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Front Microbiol. 2016 Oct 27;7:1722. eCollection 2016.

Lactobacillus fermentum ATCC 23271 Displays In vitro Inhibitory Activities against Candida spp.

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Centro de Ciências Biológicas e da Saúde, Universidade Federal do Maranhão São Luís, Brazil.
Centro de Ciências da Saúde, Universidade CEUMA São Luís, Brazil.
Centro de Ciências da Saúde, Universidade CEUMASão Luís, Brazil; Vascular Biology and Inflammation Section, Cardiovascular Division, King's College LondonLondon, UK.
Centro de Detección Biomolecular, Benemérita Universidad Autónoma de Puebla Puebla, Mexico.
Centro de Ciências Biológicas e da Saúde, Universidade Federal do MaranhãoSão Luís, Brazil; Centro de Ciências da Saúde, Universidade CEUMASão Luís, Brazil.


Lactobacilli are involved in the microbial homeostasis in the female genital tract. Due to the high prevalence of many bacterial diseases of the female genital tract and the resistance of microorganisms to various antimicrobial agents, alternative means to control these infections are necessary. Thus, this study aimed to evaluate the probiotic properties of well-characterized Lactobacillus species, including L. acidophilus (ATCC 4356), L. brevis (ATCC 367), L. delbrueckii ssp. delbrueckii (ATCC 9645), L. fermentum (ATCC 23271), L. paracasei (ATCC 335), L. plantarum (ATCC 8014), and L. rhamnosus (ATCC 9595), against Candida albicans (ATCC 18804), Neisseria gonorrhoeae (ATCC 9826), and Streptococcus agalactiae (ATCC 13813). The probiotic potential was investigated by using the following criteria: (i) adhesion to host epithelial cells and mucus, (ii) biofilm formation, (iii) co-aggregation with bacterial pathogens, (iv) inhibition of pathogen adhesion to mucus and HeLa cells, and (v) antimicrobial activity. Tested lactobacilli adhered to mucin, co-aggregated with all genital microorganisms, and displayed antimicrobial activity. With the exception of L. acidophilus and L. paracasei, they adhered to HeLa cells. However, only L. fermentum produced a moderate biofilm and a higher level of co-aggregation and mucin binding. The displacement assay demonstrated that all Lactobacillus strains inhibit C. albicans binding to mucin (p < 0.001), likely due to the production of substances with antimicrobial activity. Clinical isolates belonging to the most common Candida species associated to vaginal candidiasis were inhibited by L. fermentum. Collectively, our data suggest that L. fermentum ATCC 23271 is a potential probiotic candidate, particularly to complement candidiasis treatment, since presented with the best probiotic profile in comparison with the other tested lactobacilli strains.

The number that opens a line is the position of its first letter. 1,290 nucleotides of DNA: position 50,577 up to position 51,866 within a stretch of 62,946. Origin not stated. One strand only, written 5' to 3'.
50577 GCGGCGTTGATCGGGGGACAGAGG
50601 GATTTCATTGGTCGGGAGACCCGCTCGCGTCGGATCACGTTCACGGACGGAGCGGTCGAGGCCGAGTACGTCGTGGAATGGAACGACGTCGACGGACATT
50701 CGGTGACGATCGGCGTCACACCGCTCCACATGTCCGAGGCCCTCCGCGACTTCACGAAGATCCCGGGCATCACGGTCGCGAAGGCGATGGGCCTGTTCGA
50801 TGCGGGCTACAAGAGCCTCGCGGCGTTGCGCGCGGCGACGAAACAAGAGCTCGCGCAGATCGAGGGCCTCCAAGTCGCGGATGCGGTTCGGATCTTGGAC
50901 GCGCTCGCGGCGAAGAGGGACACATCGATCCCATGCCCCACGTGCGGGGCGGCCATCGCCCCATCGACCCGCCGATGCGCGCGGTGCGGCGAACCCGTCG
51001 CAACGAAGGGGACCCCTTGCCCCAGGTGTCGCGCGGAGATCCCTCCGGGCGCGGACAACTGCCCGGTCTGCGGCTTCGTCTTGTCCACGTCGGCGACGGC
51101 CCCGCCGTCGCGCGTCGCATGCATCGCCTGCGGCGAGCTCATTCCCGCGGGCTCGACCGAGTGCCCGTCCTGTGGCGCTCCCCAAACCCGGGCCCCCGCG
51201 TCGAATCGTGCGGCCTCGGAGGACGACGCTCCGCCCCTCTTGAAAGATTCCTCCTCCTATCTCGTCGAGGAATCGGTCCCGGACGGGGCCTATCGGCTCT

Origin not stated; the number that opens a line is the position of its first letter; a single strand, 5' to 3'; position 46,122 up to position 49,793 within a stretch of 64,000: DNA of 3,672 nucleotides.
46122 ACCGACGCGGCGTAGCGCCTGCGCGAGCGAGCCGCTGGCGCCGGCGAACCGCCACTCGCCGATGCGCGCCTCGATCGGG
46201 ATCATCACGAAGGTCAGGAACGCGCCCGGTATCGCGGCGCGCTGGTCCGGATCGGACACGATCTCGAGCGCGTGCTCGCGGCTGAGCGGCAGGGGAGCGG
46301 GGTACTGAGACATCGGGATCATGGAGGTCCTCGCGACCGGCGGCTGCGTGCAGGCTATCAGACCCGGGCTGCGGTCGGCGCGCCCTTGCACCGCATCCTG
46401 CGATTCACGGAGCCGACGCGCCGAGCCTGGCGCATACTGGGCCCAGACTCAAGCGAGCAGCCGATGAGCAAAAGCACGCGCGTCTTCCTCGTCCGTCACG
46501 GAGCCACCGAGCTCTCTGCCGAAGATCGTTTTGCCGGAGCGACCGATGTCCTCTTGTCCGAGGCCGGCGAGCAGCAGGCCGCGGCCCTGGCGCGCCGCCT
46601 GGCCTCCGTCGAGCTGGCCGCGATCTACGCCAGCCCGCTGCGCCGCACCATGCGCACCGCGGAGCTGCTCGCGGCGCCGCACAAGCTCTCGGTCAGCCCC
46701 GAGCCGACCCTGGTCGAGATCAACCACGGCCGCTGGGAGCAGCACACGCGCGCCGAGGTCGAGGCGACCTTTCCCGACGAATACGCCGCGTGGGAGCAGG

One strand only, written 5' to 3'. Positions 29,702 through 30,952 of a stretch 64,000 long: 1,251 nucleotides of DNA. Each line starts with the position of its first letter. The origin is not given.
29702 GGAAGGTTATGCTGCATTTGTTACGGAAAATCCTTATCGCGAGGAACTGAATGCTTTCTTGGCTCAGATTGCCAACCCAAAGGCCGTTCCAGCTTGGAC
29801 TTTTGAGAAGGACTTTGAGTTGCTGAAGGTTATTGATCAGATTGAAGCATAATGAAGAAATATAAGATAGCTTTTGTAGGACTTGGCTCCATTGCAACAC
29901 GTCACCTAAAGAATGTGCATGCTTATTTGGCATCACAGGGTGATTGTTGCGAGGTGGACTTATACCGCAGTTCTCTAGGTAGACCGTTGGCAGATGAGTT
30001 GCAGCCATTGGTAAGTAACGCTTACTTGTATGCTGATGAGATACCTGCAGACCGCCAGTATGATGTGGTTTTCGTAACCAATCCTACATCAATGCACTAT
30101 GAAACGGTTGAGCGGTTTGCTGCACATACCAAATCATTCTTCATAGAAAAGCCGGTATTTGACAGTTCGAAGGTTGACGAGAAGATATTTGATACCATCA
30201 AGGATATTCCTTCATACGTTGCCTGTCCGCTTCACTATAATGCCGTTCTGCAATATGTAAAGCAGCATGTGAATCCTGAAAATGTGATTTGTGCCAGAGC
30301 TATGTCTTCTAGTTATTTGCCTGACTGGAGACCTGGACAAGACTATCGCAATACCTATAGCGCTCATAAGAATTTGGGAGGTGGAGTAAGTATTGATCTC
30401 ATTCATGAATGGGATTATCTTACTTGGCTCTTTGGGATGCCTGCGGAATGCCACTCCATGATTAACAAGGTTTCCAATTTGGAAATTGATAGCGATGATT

Candida; Lactobacillus fermentum; STD; genital infections; probiotic

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